However, the sustainability of these companies was all the more fragile as their strategy was motivated by profit and income, to the detriment of investment in the task of supplying water to the population. While the city of New York was going through a financial and demographic boom in the first thirty years of the 19th century, rumbles of public discontent broke out against the serious shortcomings in the services provided by the Manhattan Company. To put a stop to the outbreaks of epidemics, at the end of the 1830s, the City of New York began to invest in the construction of canals to bring cleaner water from further away (Catskills System). The private companies did not have the credibility to shoulder this vast project and disputes around the termination of contracts abounded as a result of ‘endemic corruption’ and ‘one-sided’ or very unfair contracts between the companies and the local public authorities (p. 198-202). After the collapse of the Manhattan Company, New York went on to adopt a public water management system, following the example of Philadelphia and Washington, towns that had chosen this option at the outset. Similarly, the idea of creating a municipal water service emerged again in London in 1869. Edwin Chadwick, the man behind the Public Health Act of 1848, had first suggested this solution in 1840. The Metropolitan Water Act of 1902 finally decreed the transfer of active assets to the Metropolitan Water Board, and the City of London raised a loan through bonds, which allowed them to compensate the companies.

At the beginning of the 20th century, water services throughout Europe were more systematically municipalised than other networked services like electricity, gas, telephones or public transport. Géraldine Pflieger has demonstrated this in the case of the Swiss towns (‘Dans l’ensemble de l’Europe au début du XXe siècle, la municipalisation des services d’eau à la naissance de l’hydroélectricité : l’essor du municipalisme en Suisse », Espaces et Sociétés 2009/4 n°139). Christophe Defeuilley explains this phenomenon by the fact that the local public authorities applied specific requirements to this type of public service of general interest (sanitation, equal access).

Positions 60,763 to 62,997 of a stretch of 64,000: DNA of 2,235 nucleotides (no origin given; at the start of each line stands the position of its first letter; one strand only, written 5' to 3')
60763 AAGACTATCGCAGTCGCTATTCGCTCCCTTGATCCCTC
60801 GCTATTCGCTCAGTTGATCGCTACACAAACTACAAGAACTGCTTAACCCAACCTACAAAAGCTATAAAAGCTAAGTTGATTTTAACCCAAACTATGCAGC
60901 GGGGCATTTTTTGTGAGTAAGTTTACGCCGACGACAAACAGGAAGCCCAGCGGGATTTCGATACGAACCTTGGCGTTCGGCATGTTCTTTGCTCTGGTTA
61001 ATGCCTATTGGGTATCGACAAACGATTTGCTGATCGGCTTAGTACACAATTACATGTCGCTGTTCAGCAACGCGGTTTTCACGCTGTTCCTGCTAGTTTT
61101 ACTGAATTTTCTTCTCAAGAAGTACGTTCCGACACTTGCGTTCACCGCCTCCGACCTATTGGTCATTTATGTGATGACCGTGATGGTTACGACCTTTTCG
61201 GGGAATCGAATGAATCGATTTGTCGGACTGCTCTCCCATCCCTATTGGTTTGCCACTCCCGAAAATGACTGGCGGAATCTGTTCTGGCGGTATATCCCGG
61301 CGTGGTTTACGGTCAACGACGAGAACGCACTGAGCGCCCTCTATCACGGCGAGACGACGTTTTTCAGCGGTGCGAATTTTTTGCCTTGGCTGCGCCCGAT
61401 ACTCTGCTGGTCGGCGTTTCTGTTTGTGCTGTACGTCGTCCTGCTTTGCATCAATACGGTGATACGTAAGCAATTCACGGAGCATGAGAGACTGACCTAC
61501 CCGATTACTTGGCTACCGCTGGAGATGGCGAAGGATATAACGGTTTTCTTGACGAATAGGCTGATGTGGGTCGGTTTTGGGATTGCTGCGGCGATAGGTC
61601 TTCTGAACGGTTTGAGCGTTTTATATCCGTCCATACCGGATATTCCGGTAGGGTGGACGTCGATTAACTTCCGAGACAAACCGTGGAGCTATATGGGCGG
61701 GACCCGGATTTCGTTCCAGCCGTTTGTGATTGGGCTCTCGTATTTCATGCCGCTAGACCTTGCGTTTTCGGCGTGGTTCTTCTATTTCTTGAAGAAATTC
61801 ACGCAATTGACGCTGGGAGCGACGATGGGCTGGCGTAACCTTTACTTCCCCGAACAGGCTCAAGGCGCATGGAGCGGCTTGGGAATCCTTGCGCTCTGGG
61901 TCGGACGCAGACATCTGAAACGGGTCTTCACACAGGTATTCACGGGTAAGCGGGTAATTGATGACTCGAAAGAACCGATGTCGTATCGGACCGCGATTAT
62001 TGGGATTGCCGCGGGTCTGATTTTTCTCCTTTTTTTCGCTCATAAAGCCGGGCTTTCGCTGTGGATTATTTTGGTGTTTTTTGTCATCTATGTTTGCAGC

The Parisian model: a unique public private partnership

Paris differed from its Anglo-American counterparts by adopting an intermediary scenario that allowed private interventions to coexist with the demands of local public policy. This ‘French exception’ was the result of a compromise between the Entrepreneur and the Prince, giving rise to a ‘delegated public action’ (p. 300). Impelled by the Compagnie Générale des Eaux the relationship between the local public powers and private economic actors took a surprising turn in Paris at the end of the 19th century. These pragmatic relationships were born out of the stormy controversy between those in favour of purely public management, capable of ensuring public sanitation and low prices, and those who saw private investment as a source of development and efficiency in the management of an industrial and commercial activity. The debate between Mirabeau and Beaumarchais, during the first experience attempted by the Frères Périer in the 1780s, reveals this tension. Several powerful steam pumps were installed on the Seine (two at Chaillot, one at Gros Caillou), but their installation near urban sewage outlets compromised the quality of the water lifted. After the introduction of the decree-law of 19 May 1802, the State took responsibility for the costs involved in the construction of the canals (Ourcq, Saint-Martin, Saint-Denis) and the Villette Basin, or in other words, the ‘early foundations of what would go on to become the distribution network’ (p. 225).